Nassim Nicholas Taleb (essayist and mathematical trader) writes in a sometimes stilted and perhaps condescending fashion – but his book is entertaining, and for the most part interesting. He truly rakes over the coals the experts on Wall Street who make predictions based on historical data (perhaps this could include the buying and selling of mortgage backed securities?) because they use trends, and ignore the improbable.

His outlook is to first acknowledge the black swan; and then employ it, to his advantage. His belief is that we neither make huge gains nor have huge losses through the historical, only through the improbable, or unthinkable.

The name “The Black Swan . . .” is taken from the fact that for years the world knew there were NO black swans; using the metaphor “black swan” meant nonexistent. Then Black Swans were discovered in Australia.

Taleb’s black swan is ” . . . a large-impact, hard-to-predict, and rare event beyond the realm of normal expectations.” September 11, 2001 is referred to as a “black swan”.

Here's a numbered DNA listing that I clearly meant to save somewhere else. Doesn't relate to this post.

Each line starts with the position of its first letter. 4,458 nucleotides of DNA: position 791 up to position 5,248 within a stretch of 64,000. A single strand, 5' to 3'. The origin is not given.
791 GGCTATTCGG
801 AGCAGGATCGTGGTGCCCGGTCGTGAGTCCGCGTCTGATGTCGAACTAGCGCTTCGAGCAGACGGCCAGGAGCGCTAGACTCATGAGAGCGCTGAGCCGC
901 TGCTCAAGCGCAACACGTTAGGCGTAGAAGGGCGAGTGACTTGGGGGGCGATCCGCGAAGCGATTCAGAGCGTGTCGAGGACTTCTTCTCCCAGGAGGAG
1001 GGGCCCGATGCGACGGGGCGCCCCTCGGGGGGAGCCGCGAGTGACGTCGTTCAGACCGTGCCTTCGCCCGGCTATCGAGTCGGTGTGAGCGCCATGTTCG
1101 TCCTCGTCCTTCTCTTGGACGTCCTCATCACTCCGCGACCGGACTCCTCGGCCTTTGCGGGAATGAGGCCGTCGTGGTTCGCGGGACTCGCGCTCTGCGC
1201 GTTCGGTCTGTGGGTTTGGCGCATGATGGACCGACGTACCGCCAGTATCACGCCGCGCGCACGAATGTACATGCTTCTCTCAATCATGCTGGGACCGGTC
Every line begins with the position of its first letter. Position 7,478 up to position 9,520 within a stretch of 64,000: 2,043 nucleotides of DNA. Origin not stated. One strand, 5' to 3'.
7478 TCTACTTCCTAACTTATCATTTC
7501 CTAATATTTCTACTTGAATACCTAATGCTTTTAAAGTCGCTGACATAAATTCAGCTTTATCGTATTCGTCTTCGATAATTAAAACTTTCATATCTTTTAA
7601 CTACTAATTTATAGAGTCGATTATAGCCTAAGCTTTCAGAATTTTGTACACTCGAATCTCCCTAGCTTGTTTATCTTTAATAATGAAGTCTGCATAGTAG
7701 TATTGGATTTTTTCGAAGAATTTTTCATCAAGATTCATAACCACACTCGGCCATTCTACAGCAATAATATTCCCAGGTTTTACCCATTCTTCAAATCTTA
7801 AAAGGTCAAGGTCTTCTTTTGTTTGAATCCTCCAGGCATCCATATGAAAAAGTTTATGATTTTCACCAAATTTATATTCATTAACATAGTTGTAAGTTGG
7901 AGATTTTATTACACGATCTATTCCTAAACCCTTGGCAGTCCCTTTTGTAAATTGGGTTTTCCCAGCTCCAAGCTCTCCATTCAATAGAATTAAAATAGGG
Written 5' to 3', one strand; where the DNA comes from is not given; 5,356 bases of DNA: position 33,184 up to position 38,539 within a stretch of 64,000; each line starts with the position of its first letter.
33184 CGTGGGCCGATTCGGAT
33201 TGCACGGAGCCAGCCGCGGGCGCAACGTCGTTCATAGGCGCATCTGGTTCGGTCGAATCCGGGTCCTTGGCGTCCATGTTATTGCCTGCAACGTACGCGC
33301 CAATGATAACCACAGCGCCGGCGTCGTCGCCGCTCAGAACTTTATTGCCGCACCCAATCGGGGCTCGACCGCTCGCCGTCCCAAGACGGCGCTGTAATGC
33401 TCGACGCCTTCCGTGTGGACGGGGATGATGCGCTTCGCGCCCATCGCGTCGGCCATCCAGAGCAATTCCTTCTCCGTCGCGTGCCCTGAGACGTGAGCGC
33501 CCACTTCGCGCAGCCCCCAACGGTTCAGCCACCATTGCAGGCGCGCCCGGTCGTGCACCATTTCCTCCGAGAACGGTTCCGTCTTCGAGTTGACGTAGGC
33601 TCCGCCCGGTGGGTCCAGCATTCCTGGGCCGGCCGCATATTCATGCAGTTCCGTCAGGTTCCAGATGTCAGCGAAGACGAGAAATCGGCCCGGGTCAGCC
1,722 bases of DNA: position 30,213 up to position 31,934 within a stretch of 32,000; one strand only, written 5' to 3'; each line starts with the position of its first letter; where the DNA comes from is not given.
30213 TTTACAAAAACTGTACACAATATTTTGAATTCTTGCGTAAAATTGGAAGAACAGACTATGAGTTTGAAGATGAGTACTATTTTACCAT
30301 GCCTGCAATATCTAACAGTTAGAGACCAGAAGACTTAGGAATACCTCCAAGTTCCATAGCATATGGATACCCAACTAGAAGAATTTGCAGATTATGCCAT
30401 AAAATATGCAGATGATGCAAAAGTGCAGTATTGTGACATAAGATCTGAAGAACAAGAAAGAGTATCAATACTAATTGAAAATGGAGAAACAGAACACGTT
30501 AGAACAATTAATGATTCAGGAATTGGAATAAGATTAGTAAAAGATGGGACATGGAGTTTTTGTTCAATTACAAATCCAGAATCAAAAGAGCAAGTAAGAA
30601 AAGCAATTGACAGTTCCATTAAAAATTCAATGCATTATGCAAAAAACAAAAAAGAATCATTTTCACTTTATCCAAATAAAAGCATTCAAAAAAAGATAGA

Real Estate investors know that now is the perfect time to buy real estate with the foreclosure market being what it is, but it is a dreadful time to get a loan for real estate. As a large-impact, unpredicted and rare event, it seems to qualify as a black swan. So, if we acknowledge it, how to use it?

Borrowers are certainly being given every opportunity to get refinanced on loans in default in ways that no one would have ever thought possible – the FHA Secure program will allow a refinance to people ONLY IN DEFAULT and allow them to keep the second mortgage they have now. Lenders are developing programs that will allow a cltv of 125%; refinancing what was an 80% first mortgage up to 100% value and allowing the second to stay, increasing the loan to 120% of the value of the property. I wouldn’t want to owe 25% more than my house was worth, but it beats foreclosure.

For real estate investors (and I’m not recommending speculation here . . . take note) there are properties that were manipulated by developers and builders that could present a powerful black swan advantage in the price they’re getting now, and the equity they afford. I’ve seen condos in Atlanta that were listed for $1,000,000 sell for $250,000 in bank sales in the last month. They’re a bargain at $250K even if the market takes a couple of years to recover.

This is the time to think outside the box – and stay on the lookout for the black swan.